Yeah it's legal :D and appears to have some kind of bite mark on one side, evidence of a clash with Spino??? Hmmmm....
Rexby

Honolulu, HI

#14 Jan 11, 2013
Paleoworld101, you mean teeth marks? One time a paleontologist found some teeth marks on brontosaurus.(don't call it apatosaurus.) the teeth marks were teeth of a allosaurus. That means a long time ago in the Jurassic period, allosaurus ate a brontosaurus!!! Bet your not too smart to know that, huh?

“In God we trust”

Since: Dec 12

Cape Town, South Africa

#15 Jan 12, 2013
It's illegal to find and keep a dinosaur fossil, unless your a paleontologist.
Rexby

Honolulu, HI

#16 Jan 12, 2013
Carchar king wrote:
It's illegal to find and keep a dinosaur fossil, unless your a paleontologist.
I know. But I bet the police won't know.

“Australia's #1 Paleontologist”

Since: Apr 12

Location hidden

#17 Jan 12, 2013
Carchar king wrote:
It's illegal to find and keep a dinosaur fossil, unless your a paleontologist.
Wrong. I am going to the Isle Of Wight in England to look for dinosaur bones at the end of this year, and any finds can be taken home and are perfectly legal. Of course it depends on the spcific countries laws but the way you said it implied that finding a dinosaur bone and taking it home in ANY country is illegal. Which is not the case.

And i haven't found any of my dinosaur fossils so far, they were exported from the origin country and sold legally by liscensed fossil dealers.
Rexby

Honolulu, HI

#18 Jan 12, 2013
LOL
Edaphosaurus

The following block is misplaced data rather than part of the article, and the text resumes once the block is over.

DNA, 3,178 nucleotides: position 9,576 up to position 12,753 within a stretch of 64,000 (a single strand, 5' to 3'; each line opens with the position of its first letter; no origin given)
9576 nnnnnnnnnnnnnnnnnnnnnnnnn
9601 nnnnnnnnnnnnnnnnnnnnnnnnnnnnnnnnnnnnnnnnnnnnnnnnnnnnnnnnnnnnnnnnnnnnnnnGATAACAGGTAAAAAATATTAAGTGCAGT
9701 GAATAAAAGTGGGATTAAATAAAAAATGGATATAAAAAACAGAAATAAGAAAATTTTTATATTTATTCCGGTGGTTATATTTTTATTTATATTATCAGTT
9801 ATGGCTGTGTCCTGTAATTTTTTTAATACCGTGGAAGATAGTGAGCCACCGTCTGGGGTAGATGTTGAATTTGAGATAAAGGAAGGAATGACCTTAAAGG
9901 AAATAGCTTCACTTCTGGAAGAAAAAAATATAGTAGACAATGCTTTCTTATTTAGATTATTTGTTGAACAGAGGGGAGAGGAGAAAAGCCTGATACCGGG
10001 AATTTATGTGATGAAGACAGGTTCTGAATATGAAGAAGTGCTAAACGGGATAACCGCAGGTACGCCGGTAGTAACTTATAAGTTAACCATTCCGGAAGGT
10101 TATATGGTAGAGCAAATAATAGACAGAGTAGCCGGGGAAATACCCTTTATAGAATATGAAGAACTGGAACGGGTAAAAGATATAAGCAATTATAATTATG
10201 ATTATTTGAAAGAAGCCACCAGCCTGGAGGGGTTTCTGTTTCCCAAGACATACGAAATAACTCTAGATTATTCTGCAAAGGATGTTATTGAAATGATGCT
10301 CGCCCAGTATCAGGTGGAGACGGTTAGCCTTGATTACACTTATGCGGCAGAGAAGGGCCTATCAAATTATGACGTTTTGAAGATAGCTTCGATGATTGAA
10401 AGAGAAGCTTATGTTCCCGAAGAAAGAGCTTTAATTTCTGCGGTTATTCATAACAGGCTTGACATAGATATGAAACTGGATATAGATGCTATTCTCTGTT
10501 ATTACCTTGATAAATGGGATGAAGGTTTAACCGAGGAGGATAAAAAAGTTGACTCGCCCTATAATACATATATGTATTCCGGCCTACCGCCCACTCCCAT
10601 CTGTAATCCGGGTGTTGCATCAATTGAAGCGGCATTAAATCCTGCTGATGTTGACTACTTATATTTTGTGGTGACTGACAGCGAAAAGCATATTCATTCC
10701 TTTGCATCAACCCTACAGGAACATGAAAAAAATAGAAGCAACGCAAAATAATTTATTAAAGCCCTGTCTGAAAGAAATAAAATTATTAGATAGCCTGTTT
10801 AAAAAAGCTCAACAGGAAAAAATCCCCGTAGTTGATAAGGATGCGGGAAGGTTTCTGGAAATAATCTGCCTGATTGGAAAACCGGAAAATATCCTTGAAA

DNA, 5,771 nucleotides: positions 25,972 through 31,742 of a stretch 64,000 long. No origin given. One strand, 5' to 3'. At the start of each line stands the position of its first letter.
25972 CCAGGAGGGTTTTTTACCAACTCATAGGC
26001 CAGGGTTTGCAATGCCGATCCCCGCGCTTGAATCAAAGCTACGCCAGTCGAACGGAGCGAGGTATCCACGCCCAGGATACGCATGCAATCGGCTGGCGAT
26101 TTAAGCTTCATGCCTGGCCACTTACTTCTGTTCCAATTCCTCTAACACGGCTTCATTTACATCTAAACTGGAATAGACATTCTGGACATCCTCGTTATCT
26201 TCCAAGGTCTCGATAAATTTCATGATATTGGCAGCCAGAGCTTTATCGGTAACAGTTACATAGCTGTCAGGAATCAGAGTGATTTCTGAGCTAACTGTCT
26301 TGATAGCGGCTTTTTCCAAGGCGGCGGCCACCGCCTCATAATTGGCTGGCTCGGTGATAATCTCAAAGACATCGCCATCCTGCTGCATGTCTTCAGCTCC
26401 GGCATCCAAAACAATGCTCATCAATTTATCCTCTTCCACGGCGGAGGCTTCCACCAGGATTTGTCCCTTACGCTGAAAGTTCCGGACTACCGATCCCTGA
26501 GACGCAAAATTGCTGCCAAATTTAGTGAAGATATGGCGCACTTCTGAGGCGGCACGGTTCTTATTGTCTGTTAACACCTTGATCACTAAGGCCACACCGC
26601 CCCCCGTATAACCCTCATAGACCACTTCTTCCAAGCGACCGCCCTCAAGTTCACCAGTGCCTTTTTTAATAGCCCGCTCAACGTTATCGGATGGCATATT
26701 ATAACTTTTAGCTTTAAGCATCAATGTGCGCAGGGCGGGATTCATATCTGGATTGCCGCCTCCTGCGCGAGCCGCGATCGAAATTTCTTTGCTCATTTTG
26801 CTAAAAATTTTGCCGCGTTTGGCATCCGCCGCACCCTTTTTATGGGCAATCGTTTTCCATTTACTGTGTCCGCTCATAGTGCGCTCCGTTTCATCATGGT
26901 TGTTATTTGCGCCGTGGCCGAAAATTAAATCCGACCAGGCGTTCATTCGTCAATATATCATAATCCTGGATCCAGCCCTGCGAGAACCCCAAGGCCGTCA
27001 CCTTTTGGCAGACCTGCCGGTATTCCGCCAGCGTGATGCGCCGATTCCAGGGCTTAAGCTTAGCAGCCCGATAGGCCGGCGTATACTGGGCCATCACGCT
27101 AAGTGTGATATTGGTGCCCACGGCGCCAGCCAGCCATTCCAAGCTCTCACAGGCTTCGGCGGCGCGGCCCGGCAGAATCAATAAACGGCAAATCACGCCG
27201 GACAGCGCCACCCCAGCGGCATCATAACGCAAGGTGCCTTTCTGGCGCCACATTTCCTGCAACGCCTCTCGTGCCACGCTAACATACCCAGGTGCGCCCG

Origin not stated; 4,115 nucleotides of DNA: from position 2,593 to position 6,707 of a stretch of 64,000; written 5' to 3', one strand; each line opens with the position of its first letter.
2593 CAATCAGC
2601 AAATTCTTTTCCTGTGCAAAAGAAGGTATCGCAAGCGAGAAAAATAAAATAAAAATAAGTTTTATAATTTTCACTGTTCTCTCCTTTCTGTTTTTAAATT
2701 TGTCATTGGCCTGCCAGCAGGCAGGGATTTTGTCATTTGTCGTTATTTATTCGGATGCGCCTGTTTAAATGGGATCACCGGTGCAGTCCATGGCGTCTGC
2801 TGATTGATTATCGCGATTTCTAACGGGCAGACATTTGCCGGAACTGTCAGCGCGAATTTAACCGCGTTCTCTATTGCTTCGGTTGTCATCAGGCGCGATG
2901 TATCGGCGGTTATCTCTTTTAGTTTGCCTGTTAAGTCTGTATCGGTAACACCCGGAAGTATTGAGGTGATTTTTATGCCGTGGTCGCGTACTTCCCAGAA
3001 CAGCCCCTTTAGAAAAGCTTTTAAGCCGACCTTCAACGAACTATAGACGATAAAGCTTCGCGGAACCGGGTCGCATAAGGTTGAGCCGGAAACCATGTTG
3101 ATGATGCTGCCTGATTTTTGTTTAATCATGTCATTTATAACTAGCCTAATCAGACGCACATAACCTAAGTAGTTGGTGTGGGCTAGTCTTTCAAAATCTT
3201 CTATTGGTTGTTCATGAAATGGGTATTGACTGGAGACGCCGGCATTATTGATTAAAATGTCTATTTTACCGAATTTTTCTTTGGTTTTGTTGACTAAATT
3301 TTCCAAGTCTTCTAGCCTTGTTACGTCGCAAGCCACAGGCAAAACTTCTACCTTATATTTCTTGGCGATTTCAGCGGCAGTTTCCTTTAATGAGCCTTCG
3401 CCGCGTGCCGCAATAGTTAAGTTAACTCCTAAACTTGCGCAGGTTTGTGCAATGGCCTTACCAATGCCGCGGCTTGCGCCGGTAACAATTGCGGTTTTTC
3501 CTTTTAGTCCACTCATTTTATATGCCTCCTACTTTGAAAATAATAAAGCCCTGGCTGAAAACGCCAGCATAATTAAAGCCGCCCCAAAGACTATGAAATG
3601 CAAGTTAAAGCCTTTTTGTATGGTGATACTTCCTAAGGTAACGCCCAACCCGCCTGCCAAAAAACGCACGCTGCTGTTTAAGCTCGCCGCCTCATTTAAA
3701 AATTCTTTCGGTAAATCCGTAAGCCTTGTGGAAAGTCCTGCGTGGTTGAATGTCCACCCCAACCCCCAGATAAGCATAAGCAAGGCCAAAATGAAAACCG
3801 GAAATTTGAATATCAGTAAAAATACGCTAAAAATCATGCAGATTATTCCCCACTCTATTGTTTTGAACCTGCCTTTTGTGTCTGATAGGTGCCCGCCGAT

Belvedere, UK

#19 Jan 12, 2013
Paleoworld-101 wrote:
<quoted text>
Wrong. I am going to the Isle Of Wight in England to look for dinosaur bones at the end of this year, and any finds can be taken home and are perfectly legal. Of course it depends on the spcific countries laws but the way you said it implied that finding a dinosaur bone and taking it home in ANY country is illegal. Which is not the case.
And i haven't found any of my dinosaur fossils so far, they were exported from the origin country and sold legally by liscensed fossil dealers.
I wouldn't bet on finding any dinos. I went on a fossil hunt on the isle of white and all I got was some rocks.

Lyme Regis is a better fossil site, though even then I didn't find any dinosaurs. Then again, I found bits of Ichthyosaurus and some Coprolite

“Australia's #1 Paleontologist”

Since: Apr 12

Location hidden

#20 Jan 12, 2013
Edaphosaurus wrote:
<quoted text>
I wouldn't bet on finding any dinos. I went on a fossil hunt on the isle of white and all I got was some rocks.
Lyme Regis is a better fossil site, though even then I didn't find any dinosaurs. Then again, I found bits of Ichthyosaurus and some Coprolite
Yeah, i'm not expecting to find any complete bones or anything but ive read that small rolled bone fragments are common.

I'm gonna stay at Lyme Regis for a few days, i really really just wanna find some kind of Marine Reptile bone fragment, small Ichthyosaurus vertebrae seem to be the most common. Finding one of them is my goal. What are my chances of finding an Ichthyosaurus vert if i spend literally 10 hours fossil hunting there? My family will help in the search so its 4 pairs of eyes searching for the price of 1. All of their finds go to me :D